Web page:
I then had to wait another ten minutes for people ahead to finish before I made my way into the locked little shoebox of a bud room, where I was greeted by a staff of about seven people crammed in behind the glass display counter serving as the bud bar. There were sample jars of a few strains, but all of the bud for recreational sales was already pre-packaged in small containers. The guys ahead of me took their sweet time checking out every product for sale, including disposable e-pens full of hash oil and an assortment of cookies and candies. I just cared about the herb. Like a lot of shops around the area, Annie's was limited in its strains to a Chemdawg, Sour Diesel, Hong Kong Diesel, Purple and (I think) Sweet Tooth.
If you like this story, consider signing up for our email newsletters.
SHOW ME HOW
You have successfully signed up for your selected newsletter(s) - please keep an eye on your mailbox, we're movin' in!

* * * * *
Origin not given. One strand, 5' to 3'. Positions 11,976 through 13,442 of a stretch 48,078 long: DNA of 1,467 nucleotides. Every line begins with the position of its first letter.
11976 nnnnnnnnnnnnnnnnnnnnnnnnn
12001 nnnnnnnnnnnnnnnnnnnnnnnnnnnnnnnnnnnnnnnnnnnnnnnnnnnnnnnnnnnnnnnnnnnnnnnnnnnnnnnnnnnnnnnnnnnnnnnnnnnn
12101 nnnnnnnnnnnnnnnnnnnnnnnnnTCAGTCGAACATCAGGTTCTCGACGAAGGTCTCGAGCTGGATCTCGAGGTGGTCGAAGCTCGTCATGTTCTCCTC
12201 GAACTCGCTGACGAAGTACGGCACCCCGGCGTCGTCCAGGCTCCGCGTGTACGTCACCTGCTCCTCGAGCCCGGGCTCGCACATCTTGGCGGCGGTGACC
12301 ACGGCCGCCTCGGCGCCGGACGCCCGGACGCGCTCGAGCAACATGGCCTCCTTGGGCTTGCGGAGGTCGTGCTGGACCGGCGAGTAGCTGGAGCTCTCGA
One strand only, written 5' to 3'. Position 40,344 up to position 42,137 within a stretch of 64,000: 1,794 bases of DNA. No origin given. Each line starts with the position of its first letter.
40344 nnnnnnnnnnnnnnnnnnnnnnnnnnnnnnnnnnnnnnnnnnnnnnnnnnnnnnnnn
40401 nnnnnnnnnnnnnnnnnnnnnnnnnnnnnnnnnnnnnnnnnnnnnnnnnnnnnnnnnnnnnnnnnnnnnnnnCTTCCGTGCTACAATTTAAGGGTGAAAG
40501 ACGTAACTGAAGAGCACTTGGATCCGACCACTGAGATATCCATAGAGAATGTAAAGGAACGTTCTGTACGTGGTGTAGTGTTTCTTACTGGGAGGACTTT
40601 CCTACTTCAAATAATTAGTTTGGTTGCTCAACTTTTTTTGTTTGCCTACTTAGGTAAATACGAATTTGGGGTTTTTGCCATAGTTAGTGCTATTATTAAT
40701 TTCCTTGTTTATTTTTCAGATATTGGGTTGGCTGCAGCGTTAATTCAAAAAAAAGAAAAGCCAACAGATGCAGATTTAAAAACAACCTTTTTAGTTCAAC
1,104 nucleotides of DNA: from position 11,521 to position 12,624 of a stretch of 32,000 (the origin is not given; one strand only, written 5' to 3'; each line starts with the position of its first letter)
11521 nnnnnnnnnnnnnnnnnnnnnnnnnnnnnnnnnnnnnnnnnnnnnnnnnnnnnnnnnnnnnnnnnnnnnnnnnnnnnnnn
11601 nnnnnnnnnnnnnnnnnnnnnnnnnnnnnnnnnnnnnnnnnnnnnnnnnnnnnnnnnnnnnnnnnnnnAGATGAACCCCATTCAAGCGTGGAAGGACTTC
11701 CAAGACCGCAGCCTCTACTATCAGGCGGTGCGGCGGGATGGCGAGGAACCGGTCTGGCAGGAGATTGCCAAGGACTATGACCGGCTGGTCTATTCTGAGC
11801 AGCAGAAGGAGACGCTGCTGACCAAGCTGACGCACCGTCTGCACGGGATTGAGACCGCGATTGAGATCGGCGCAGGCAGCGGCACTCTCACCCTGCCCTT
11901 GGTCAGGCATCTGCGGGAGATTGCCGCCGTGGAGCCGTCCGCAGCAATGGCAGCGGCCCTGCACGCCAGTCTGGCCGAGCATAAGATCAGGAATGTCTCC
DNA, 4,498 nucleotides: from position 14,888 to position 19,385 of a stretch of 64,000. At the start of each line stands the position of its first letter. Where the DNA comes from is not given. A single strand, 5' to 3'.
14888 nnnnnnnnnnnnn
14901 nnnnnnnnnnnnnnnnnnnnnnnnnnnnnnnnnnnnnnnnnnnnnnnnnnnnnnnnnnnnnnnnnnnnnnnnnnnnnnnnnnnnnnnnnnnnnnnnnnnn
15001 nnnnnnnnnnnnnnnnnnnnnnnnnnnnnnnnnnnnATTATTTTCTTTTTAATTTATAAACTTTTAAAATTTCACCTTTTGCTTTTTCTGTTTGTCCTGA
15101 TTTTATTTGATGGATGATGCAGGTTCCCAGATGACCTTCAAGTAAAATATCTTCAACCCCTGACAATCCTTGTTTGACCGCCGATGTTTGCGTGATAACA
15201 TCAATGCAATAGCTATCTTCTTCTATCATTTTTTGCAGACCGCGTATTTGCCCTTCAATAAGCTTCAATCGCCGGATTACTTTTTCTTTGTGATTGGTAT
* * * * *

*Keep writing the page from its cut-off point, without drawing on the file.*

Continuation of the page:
We'd just reviewed another Strainwise medical marijuana dispensary in our regular Mile Highs and Lows medical marijuana reviews, and I had walked away pleased with the pot quality and service. This visit was more about the recreational experience and seeing if the quality matched up (it did) and how big the selection would be (small).
What really, really blew my mind was walking out with my wallet $70 lighter for 3.5 grams of pot. Basically, the same Chemdawg that I bought last week at $20 an eighth was going for nearly triple the price. I'm surprised my jaw didn't drop far enough to shatter the glass counter. One of the employees behind that counter tried to explain the high pricing to the New Jersey couple by talking about how high the excise tax is on wholesale buds, as well as the lack of supply and the cost of licensing and switching over to a dual-use facility. She also said prices would "level out" down the line -- let's hope it's soon, because $70 for an eighth of pot is absurd. Like, tourist in New York City absurd. I'll certainly be keeping my medical marijuana card until the retail prices drop.
Prices aside, though, the buds of Sour Diesel I brought home were ripe and well-developed, with a coating of amber trichomes across them and a smell that is probably still putting a smile on the face of those customers used to scraggly scraps from a third-hand middleman like Bill.